The Liverpool Link
In some ways its hard to know how to approach this post. The new canal entrance to Liverpool is so popular and well reported it is difficult to know to shed any new light on in. Therefore please forgive me if I write this account as if to my older self!
Princes Dock Lock
We set off from bridge 10 at Maghull at 8.50am prompt, having already noticed that the boat in front of us, who we had met in Manchester, has left before we woke. It was therefore a bit surprising to arrive at Hancock's Swing Bridge (9) at 9.30am and find them still there, waiting to the bridge to come to life. It turns out that they planned to be through by 7.00am but arrived just too late.
Our travelling companions through Aintree
We therefore passed through together and whilst they travelled a little faster than us, we found them waiting at Netherton Swing Bridge (6) and again we passed through together. The canal winds its way through Aintree and Litherland with housing all around but we had no trouble from the bank.
Stanley Top Lock
We paused at Litherland Services and whilst I emptied the cassette and filled with water, Helen popped into the adjacent Tesco and bought some food for lunch. Litherland services was buzzing with boats, with outbound craft lining the moorings two deep and as we arrived to boats we had passed in Maghull also arrived behind us, but instead of carrying on were staying overnight and coming into Liverpool on Thursday.
James and Doug
We were joined by Doug and James (Chance) who had caught a train from Manchester and wanted to share the experience of entering Liverpool by water. With the benefit of company the time flew by and with the exception of a short weed hatch visit (poly bags), we progressed steadily and arrived at the top of Stanley Locks at 2.00pm - sooner than we expected. We were anticipated and what was more, at least on of the lock keeper team was a regular blog reader (I am sorry - I didn't work out who was who).
The CRT support team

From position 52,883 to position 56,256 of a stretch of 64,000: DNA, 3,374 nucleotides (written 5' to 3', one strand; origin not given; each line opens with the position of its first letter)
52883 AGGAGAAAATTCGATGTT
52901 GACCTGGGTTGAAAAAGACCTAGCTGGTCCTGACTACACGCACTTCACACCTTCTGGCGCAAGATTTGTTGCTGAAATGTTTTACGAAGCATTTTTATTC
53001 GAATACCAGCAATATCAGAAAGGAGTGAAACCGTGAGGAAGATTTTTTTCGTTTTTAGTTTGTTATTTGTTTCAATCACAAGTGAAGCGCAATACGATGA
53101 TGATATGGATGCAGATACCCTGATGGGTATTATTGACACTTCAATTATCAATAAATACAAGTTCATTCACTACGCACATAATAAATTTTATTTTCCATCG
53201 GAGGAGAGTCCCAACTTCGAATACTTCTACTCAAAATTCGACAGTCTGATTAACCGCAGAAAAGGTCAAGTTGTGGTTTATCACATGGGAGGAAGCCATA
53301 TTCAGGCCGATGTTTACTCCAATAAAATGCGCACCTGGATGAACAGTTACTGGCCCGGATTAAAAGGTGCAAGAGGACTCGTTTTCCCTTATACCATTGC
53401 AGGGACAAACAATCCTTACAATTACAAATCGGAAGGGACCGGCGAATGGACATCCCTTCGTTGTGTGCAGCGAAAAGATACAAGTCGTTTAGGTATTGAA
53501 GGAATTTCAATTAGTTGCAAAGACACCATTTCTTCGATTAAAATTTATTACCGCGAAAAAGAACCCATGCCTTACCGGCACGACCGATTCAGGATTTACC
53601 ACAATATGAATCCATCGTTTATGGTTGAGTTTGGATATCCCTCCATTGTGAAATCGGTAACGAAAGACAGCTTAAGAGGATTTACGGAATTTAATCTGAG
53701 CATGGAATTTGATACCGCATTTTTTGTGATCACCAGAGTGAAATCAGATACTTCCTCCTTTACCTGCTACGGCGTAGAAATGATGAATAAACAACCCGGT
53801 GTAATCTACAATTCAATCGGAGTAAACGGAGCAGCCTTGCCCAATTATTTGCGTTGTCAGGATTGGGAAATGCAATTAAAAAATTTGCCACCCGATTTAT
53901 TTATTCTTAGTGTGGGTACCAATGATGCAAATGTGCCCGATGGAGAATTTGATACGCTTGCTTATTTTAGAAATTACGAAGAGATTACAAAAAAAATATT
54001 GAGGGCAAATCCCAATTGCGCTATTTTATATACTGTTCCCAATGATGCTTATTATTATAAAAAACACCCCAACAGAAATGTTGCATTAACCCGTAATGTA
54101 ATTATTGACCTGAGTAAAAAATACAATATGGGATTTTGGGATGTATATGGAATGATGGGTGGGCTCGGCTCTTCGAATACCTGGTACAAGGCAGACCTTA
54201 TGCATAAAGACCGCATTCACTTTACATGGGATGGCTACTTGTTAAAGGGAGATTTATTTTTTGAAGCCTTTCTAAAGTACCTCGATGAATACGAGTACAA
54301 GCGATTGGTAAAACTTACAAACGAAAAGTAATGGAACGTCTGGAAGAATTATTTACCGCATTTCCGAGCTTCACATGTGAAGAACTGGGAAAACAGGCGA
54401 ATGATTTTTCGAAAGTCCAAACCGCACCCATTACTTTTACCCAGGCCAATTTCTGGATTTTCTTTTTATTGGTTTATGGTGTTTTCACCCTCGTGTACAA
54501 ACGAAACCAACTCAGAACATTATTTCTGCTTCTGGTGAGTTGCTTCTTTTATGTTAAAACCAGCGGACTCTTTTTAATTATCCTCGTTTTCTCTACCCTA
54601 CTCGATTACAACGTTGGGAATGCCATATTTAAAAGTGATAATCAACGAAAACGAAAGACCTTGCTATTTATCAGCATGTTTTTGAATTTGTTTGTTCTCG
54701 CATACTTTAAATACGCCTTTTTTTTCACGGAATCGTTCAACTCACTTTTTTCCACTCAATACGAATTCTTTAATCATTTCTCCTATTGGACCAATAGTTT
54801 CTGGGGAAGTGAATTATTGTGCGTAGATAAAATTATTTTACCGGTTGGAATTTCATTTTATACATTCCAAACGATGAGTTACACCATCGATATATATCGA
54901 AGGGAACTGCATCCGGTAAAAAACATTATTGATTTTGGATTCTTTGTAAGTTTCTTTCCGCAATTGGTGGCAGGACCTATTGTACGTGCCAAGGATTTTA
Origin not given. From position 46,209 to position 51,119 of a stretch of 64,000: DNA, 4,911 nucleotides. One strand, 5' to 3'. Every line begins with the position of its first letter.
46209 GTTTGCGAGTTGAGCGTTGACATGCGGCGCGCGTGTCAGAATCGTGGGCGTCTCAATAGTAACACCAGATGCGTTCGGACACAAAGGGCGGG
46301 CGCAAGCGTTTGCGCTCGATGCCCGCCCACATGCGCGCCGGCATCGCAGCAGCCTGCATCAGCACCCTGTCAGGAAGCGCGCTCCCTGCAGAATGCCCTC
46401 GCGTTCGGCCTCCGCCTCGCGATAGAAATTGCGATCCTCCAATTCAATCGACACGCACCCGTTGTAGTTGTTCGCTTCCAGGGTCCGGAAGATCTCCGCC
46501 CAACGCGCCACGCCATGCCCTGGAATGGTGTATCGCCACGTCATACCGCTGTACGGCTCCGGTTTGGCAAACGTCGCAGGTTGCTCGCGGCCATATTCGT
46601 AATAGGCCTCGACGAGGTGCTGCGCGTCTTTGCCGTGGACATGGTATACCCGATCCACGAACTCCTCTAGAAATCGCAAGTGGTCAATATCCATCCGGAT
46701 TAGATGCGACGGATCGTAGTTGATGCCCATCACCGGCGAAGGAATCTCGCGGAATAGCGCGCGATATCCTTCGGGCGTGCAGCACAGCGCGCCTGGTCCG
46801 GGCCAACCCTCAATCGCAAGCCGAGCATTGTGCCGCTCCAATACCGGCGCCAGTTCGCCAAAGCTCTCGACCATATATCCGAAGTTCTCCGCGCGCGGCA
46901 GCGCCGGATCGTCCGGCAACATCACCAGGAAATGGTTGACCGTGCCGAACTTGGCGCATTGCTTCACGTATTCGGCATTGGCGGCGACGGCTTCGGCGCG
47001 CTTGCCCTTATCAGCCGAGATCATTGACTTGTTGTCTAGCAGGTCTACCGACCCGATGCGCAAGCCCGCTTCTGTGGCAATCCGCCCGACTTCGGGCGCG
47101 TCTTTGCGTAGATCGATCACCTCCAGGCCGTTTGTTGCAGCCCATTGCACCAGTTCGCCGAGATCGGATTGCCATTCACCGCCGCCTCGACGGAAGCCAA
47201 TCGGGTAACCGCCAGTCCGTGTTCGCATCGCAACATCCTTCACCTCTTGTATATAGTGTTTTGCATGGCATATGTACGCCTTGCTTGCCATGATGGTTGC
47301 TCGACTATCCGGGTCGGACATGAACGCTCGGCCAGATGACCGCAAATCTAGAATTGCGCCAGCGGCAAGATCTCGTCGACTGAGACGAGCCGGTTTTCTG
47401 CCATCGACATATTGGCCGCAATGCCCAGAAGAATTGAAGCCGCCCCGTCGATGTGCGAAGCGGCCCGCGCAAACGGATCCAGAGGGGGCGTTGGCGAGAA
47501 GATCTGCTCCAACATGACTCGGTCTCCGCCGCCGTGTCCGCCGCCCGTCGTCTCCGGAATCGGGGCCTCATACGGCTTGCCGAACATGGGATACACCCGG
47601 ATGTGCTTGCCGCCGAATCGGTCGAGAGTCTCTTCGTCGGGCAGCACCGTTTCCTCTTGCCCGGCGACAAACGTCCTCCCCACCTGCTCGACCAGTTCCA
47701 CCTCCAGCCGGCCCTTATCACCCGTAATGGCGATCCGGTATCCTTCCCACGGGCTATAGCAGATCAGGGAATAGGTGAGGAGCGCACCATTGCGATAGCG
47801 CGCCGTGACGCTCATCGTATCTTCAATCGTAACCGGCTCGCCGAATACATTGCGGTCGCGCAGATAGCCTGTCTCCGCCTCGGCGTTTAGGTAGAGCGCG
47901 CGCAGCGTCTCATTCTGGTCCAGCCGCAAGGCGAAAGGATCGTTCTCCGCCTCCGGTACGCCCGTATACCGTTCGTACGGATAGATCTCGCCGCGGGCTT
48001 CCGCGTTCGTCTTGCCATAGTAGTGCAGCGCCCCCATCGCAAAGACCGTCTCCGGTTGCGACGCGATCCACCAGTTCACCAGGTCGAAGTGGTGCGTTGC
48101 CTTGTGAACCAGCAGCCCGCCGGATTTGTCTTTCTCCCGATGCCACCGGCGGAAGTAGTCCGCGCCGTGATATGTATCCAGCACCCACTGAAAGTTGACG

The paddle gear was designed for someone a little taller, I think!
With Doug, James and the CRT team we had loads of help to get us down the locks which, interestingly, are not over long. We could descend quite comfortably but getting out of the bottom gates meant shuffling back and jack knifing the butty and even then there was very little space to spare.
Victoria Clock Tower and a passenger
We entered the docks with the massive tobacco warehouse on our left, a building which is slowly being transformed into residential apartments. Then it was Collingwood Dock and Sailsbury Dock with the impressive Victoria Clock Tower blocking our route into the Mersey.
We had two of the lock keepers with us who were offered, but politely declined, Prosecco refreshment which was being downed with much enthusiasm at the stern.
Bridge into Collingwood Dock
Then it was into Sid's Ditch, a waterway hewn out of the infill at the edge of the old dock wall. Sid was on duty (we were told) but am not aware that we ever met him. Then it was through the central channel where you keep left and then right of the buoys, and so into Princes Dock with the impressive Liver Building offering a great backdrop.
Liver Building dwarfing Princes Dock Lock
Then it was into the tunnel sections as we passed the massive bulk of the Three Graces - Royal Liver Building, Cunard Building and Port of Liverpool Building. This leads to Mann Island Lock which dropped us maybe 18 inches into Caning Dock and the centre of the tourist zone. Whilst it is half term, it was drizzling and this kept the crowds away and we made our entrance without much of an audience.
Then its was a right turn after the two Graving Docks into Canning Half Tide Lock and left at the Daniel Adamson into Albert Dock and left again into Salthouse Dock and our mooring on the pontoon in the corner. CRT were aware that we were arriving with a butty and whilst we were classed as one boat through the locks, we had two pontoon berths allocated to us. We put the butty on the shore side and it immediately presented a photo opportunity and there was a constant parade of photographers arriving to get an image of the "cute little butty".
The imposing bulk of Liverpool Cathedral
And so our first passage into Liverpool Docks was at an end. We went into town with Doug and James, drinking Liverpool Gin in the Philharmonia pub, an amazing place which has retained its Victorian decor and sense of occasion. Even the gents toilets are a tourist attraction and I had to wait for two girls to leave before I could use them for their given purpose. Then it was on to a Lebanese restaurant who serve a mean plate of meatballs, almost as good as the ones I enjoyed in Istanbul.
The Butty, as ever, steals the show.